Like Cats And Dogs
REVIEW BY: Vish Iyer
ORIGINALLY PUBLISHED: 08/07/2007
A B-sides or rarities album is a good option for bands to fill the gap between albums. However, such records are strictly meant for fans, as the songs are often times incomplete and always never as good as the studio records. In short, there’s a good reason why they never made it to regular albums in the first place.
Like Cats And Dogs is a very different B-sides album. For starters, it sounds complete and not residual at all. It has a structure, flows perfectly and could easily pass as a regular studio record.
Although albums of such nature sound a bit like a group’s preceding records, as with Like Cats And Dogs, this still manages has a totally fresh sound. It sits perfectly between its predecessor Happy Days and its successor Adam And Eve, inheriting the grungy eclecticism of the former and the moodiness of the later and signifying the natural evolution in the band’s music.
The record kicks off with “Heal-2,” a shorter version of the ballad “Heal” (originally from Happy Days) and this somber emotional journey continues as what follows is a string of moody tracks. It is in this journey that one of the best-done cover versions a song can ever have is heard: “Wish You Were Here,” which is executed with the aid of nothing more than the acoustic guitar and a mouth-organ. “Car,” “Girl Stand Still” and “Saccharine” run well over the six-minute mark and test the listener’s patience. They are experimental and psychedelic, but beautifully done.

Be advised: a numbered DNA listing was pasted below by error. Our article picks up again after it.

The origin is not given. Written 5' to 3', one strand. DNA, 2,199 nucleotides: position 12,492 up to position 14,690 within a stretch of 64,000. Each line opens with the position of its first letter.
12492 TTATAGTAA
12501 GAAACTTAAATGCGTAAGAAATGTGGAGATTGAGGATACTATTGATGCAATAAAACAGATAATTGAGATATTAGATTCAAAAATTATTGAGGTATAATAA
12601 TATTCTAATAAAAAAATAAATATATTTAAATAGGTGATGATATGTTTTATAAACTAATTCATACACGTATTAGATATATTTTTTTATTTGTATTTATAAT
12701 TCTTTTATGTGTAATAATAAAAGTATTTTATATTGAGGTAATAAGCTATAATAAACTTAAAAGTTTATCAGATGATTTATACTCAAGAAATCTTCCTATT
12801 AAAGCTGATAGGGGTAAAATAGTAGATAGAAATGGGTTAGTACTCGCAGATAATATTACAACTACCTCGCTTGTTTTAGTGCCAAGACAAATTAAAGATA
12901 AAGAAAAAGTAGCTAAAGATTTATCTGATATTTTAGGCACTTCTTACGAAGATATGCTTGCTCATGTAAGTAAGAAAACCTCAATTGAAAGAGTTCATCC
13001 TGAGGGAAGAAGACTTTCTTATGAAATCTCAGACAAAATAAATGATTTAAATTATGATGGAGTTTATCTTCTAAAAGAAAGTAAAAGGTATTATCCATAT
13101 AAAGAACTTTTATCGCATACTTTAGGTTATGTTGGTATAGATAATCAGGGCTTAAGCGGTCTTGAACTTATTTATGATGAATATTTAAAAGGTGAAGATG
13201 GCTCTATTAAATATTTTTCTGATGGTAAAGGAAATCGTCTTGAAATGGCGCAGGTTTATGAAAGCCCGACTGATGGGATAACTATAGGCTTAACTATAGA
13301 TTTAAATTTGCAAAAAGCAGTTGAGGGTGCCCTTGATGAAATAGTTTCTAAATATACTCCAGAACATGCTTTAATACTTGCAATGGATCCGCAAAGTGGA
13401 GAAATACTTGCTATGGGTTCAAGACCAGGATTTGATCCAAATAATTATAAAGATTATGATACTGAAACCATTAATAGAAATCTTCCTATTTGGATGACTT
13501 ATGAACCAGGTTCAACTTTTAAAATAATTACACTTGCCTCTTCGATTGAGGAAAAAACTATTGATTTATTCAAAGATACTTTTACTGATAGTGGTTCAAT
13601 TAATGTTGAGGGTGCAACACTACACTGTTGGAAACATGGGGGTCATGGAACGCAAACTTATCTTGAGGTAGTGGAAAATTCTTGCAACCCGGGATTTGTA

The second half of the album is way less moody and more the hard rock style of Chrome and Happy Days; “Tongue Twisted,” “Backward Guitar” and “High Heels” are the standouts here.
Like Cats And Dogs is indeed a collection of “album” songs, rather than “non-album” ones. The small note in the lyrics booklet, by the band and the band manager, starts with the lines “It’s always been important to us that the extra tracks we record for singles be as good as anything we do” – a fitting description of Like Cats And Dogs.